>> I think you're probably using tools like:
>>  print "<p>hello</p>";


Well, ultimately anyone "writing" (emitting) HTML is using tools *exactly*
like that.

The question is, what tool do you use to create the code that ends up
emitting it, if you don't emit it directly yourself ?

The problem I (personally) have with HTML is that it has been co-opted into
a role for which it was never originally designed.  It is a document markup
language that has been strong armed into a role as a UI presentation

It sucks in that capacity and the solution has always been to shimmy some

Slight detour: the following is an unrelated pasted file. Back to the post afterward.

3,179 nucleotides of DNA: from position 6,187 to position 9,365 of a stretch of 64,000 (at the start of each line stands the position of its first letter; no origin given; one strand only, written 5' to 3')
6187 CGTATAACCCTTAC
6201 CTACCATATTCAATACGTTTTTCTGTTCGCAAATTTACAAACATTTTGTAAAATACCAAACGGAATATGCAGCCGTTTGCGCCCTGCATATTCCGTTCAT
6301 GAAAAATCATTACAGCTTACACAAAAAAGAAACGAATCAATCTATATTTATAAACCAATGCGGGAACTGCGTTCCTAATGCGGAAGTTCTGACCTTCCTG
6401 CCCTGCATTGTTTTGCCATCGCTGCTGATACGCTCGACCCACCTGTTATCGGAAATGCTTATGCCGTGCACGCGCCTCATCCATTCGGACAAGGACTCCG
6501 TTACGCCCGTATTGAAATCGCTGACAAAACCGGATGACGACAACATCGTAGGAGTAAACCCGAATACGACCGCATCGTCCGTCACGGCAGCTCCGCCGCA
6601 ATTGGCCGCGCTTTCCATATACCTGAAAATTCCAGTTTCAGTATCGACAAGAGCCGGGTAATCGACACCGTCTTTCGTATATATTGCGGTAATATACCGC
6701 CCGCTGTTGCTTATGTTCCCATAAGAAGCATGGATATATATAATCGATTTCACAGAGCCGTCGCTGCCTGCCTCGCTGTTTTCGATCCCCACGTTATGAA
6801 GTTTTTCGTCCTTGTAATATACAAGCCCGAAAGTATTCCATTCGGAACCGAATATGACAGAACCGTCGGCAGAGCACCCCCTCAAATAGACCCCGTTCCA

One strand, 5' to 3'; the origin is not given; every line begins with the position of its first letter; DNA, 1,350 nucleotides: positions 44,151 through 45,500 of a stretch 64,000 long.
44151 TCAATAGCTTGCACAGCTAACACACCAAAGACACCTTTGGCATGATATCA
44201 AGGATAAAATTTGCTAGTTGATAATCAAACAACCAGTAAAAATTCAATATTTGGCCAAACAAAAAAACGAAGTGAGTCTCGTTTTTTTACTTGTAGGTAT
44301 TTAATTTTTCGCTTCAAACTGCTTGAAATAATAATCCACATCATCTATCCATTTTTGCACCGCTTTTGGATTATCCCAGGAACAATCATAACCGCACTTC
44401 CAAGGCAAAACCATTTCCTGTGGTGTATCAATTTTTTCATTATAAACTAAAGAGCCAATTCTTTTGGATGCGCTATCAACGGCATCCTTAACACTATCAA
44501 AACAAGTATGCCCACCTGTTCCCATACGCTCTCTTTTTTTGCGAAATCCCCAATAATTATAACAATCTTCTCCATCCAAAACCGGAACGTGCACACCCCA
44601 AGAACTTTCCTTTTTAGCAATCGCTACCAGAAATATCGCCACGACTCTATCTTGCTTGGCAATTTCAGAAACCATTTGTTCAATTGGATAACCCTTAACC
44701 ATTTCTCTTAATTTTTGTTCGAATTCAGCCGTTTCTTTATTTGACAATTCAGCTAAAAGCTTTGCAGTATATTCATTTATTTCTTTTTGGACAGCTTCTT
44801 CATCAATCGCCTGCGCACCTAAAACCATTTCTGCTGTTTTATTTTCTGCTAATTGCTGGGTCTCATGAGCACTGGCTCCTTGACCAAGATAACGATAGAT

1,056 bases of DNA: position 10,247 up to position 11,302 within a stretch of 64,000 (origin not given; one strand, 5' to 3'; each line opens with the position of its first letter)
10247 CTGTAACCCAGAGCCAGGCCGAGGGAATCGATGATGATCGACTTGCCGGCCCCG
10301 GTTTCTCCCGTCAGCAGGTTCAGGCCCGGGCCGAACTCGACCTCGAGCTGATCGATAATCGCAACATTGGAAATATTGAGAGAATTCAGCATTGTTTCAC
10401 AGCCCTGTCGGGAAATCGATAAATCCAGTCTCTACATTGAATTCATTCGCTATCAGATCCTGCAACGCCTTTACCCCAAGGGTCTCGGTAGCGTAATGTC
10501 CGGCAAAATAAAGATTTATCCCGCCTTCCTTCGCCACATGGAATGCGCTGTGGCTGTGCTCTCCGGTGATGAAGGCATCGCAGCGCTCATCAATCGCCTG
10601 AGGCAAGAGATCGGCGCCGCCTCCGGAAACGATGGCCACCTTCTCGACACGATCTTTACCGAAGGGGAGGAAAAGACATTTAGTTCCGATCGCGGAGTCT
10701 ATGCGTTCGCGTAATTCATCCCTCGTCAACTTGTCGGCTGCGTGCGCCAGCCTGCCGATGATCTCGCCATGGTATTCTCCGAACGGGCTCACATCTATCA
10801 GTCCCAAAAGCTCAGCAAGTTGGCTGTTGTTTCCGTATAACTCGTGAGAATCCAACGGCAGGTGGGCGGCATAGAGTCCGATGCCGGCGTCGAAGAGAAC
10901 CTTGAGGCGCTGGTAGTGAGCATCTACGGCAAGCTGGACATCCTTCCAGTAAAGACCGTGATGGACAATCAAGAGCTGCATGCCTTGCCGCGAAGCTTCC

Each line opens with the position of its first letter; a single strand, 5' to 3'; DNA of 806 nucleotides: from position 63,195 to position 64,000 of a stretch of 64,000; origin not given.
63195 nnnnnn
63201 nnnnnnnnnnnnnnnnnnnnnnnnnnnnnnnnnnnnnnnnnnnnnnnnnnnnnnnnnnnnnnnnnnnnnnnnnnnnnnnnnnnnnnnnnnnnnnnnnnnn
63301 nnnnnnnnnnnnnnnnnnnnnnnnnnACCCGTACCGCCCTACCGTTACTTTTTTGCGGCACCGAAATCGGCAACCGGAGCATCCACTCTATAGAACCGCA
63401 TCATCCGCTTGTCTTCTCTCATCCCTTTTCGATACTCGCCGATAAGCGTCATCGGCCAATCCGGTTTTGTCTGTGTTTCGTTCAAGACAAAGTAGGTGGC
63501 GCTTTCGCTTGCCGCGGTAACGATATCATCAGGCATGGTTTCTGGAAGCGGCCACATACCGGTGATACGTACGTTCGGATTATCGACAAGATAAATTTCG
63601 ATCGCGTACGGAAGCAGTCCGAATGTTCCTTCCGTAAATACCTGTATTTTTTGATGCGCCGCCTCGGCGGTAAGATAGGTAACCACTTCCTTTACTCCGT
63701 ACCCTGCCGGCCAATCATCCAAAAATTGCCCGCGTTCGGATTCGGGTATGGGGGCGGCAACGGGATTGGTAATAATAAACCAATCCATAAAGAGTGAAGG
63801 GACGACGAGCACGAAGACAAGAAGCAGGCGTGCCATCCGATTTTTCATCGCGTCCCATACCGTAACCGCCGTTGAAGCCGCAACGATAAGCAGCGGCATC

JavaScript in there on the clientside and pile frameworks and codegen on top
of it on the server side to try and present a development platform that
doesn't suck as much.  The problem this creates of course is that whilst you
are then using the universal and platform independent HTML thereby avoiding
lock-in, you are instead locked into your chosen/adopted framework/codegen

(Flash/Silverlight/Java work slightly differently of course, presenting an
alternative that exists essentially *inside* the HTML without using HTML
itself - all of these suffer the same problem - platform restrictions.  None
of them have the universality of HTML and also result in "lock-in").

> But on the specifics of checking your HTML: check the W3C validator
> service.

Again, this is "after the fact" debugging.

I don't have to submit my Pascal code to the P3C validator service to check
it's validity.

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